Friday, July 14, 2006
We ended our family vacation driving into Gettysburg, Pennsylvania, my daughters complaining about visiting another museum. Not sure why I was drawn to the little town, where a three-day battle in July, 1863 became the turning point in the Civil War.
Americans North and South were surprised the war was dragging on for so long. What’s more winnable than a war for states rights, said the South? For human rights, said the North? Young men geared up with fire in their eyes, Bibles in their belts, and two arms and two legs apiece. It was supposed to be over in a month or two.
Instead, the war dragged on for 4 years as the larger, more technologically advanced Union Army was kept on the defensive by the clever hit-and-run tactics of the smaller but more aggressive Army of Northern Virginia.
We checked into our Gettysburg motel, greeted by a Mideastern family at the desk. The next morning, jogging out along Confederate Road, I passed monument after monument marking the encampments of each state’s infantry and artillery brigades. Two armies camped out in the same woods, so close they drew their water from the same spring. Chance encounters had drawn a wink and a brotherly finger: “See you in hell, Billy Yank.” “See you in hell, Johnny Reb.”
The Battle of principles-to-die-for is now history. 53,000 casualties, equal corpses in the fields and equal piles of limbs outside the surgical tents. A victory for the North only because the South had fewer men to lose.
Lee’s army retreated the next day, July 4th. A perfect day for Union soldiers to celebrate mission accomplished. But there was no celebration. Just hard rain and a whole lot of muddy grave digging. Four months later, Abraham Lincoln rode to Gettysburg to dedicate the national cemetery there. Oddly, no congratulations from the president either. Lincoln stood, talked for 2 minutes, and sat down to silence. He thought the crowd was displeased with his Gettysburg Address.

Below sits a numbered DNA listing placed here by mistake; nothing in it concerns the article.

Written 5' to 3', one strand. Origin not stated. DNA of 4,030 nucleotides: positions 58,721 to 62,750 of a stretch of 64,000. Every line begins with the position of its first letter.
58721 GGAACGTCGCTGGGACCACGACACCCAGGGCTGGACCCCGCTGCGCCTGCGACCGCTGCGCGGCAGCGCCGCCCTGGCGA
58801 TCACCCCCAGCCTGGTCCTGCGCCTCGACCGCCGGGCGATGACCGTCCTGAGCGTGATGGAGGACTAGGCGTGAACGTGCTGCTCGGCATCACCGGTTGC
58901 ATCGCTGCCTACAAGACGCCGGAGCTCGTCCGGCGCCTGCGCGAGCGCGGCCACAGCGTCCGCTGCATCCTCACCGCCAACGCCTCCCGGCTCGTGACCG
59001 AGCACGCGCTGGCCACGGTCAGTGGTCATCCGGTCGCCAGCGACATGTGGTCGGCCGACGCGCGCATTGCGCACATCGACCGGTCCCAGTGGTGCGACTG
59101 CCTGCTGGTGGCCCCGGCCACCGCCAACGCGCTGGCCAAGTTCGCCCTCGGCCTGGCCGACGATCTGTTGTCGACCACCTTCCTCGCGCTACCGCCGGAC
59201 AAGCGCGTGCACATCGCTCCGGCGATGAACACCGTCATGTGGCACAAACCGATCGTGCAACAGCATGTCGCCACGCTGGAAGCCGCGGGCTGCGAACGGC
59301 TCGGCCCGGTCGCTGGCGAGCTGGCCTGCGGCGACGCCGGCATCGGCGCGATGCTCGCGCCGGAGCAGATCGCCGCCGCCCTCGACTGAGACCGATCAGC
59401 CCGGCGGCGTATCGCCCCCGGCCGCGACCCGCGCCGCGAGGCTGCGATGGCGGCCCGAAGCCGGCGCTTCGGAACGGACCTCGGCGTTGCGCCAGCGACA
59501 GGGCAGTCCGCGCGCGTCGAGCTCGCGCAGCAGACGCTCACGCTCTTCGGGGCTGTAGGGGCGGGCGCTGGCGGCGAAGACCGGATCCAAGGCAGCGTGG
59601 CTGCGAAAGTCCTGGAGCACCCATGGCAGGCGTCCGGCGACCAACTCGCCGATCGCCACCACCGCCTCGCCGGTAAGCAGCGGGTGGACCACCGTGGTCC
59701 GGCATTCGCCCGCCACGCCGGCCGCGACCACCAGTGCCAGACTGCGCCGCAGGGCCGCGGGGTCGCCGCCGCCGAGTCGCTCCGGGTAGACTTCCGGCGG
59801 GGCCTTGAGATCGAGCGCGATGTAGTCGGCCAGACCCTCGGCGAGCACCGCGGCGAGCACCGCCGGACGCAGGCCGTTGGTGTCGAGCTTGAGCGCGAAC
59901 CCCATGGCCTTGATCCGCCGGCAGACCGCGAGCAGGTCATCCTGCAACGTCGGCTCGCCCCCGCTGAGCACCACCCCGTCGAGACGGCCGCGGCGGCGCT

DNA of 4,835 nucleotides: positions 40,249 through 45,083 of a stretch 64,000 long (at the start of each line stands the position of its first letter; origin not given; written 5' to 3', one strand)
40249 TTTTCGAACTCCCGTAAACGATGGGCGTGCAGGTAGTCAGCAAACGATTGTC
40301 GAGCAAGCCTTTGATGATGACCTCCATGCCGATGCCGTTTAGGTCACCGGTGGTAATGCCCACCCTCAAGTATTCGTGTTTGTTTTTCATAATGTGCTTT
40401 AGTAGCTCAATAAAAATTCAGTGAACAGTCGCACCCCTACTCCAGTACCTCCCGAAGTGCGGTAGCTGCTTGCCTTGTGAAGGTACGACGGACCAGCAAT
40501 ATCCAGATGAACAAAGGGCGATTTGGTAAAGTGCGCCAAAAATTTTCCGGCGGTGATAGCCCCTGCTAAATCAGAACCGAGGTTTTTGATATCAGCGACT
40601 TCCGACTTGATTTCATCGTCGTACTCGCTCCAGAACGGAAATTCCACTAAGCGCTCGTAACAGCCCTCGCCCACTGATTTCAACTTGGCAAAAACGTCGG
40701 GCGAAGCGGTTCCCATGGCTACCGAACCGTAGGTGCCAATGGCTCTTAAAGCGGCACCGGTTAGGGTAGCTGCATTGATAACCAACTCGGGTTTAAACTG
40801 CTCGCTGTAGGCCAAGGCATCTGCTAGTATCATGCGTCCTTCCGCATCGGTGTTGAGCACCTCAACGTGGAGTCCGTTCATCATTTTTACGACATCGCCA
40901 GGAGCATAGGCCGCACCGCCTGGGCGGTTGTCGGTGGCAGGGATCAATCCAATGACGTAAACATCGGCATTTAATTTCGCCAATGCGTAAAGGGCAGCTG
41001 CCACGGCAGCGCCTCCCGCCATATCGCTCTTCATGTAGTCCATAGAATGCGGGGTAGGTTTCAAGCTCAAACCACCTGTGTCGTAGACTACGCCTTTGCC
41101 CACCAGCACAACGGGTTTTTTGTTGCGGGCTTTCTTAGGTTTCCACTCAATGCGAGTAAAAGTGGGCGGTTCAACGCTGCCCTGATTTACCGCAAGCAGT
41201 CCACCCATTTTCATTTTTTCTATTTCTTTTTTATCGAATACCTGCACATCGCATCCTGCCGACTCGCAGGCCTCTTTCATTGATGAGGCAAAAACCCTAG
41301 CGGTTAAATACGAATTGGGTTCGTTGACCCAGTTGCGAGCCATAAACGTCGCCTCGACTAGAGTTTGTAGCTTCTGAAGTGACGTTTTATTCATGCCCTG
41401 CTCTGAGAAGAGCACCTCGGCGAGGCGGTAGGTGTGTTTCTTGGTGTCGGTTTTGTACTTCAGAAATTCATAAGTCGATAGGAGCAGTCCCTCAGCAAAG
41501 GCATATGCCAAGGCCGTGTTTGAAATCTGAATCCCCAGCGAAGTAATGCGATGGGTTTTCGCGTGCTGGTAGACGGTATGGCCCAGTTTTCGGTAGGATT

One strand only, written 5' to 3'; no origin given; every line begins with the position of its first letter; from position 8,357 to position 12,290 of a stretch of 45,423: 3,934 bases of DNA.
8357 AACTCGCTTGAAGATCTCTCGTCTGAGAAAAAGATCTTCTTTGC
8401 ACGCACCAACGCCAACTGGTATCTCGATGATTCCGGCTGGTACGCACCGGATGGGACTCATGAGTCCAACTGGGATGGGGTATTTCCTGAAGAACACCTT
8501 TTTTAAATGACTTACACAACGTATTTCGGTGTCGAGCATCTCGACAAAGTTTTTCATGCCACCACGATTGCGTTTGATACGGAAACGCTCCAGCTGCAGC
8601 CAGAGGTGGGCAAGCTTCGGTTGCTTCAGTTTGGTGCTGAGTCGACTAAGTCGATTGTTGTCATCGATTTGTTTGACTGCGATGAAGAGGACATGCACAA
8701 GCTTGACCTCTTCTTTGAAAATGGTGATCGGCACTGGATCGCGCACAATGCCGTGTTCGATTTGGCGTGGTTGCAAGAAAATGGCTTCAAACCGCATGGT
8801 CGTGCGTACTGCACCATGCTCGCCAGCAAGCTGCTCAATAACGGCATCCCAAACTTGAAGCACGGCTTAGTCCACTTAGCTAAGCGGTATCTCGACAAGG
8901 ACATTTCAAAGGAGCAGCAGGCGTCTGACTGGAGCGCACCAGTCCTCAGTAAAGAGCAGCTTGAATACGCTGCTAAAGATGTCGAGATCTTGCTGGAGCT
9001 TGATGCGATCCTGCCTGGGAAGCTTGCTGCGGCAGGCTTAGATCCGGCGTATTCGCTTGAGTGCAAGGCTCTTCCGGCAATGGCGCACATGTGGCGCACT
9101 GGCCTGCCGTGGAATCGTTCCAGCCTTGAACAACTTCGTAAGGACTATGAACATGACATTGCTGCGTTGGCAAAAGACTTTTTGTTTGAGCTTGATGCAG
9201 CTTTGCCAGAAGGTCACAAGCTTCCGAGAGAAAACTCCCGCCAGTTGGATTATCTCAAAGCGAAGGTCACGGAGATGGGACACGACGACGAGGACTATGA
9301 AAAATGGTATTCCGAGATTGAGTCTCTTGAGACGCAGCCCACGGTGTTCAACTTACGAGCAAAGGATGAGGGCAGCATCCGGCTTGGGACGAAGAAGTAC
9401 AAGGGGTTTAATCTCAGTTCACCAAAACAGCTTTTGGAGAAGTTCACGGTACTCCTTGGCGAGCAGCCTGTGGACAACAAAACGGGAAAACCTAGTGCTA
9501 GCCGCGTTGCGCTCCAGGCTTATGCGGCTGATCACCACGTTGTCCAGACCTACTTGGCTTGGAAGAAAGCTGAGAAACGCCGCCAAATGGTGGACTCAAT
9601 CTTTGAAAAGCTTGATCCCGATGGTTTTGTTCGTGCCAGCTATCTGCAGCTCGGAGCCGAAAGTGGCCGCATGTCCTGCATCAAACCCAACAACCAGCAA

You’d sit down too, out there. Because of all the grand monuments to glory on the battlefield, it’s the little ones in the cemetery that get to you. Ohio: 131 markers. Pennsylvania: 526. New York: 866. Unknown, 143. Unknown: 411. Unknown: 425. And 3300 confederate dead, dug up and moved back south later on.
I drove my family out of the Gettysburg battlefield at dusk. Grateful, for an undivided nation. Sad, that it’s still easier to perceive our enemies, than our brothers. Convicted: that anyone with plans to send youth to war based on principle and personal faith better first spend time on their knees, in a battlefield cemetery, and beg for a more creative idea.
Then my daughter said, “Hey dad, look.” Outside the car window, in the tree line, a tiny yellow-green light glowed on and off. Then others rose up on the fencerow, and signaled. Up the ridge, on the Union side, more lights. Hundreds of…fireflies. Then a thousand, rising out of the wheat field.
I pulled over onto the shoulder of Emmitsburg Road, the very one Pickett’s brigade had crossed during their charge up Cemetery Ridge. We turned off the headlights and watched spellbound, as light after light twinkled all around us. And I could almost hear the conversations going on out there:
“See you in hell, Billy Yank.”
“See you in hell, Johnny Reb.”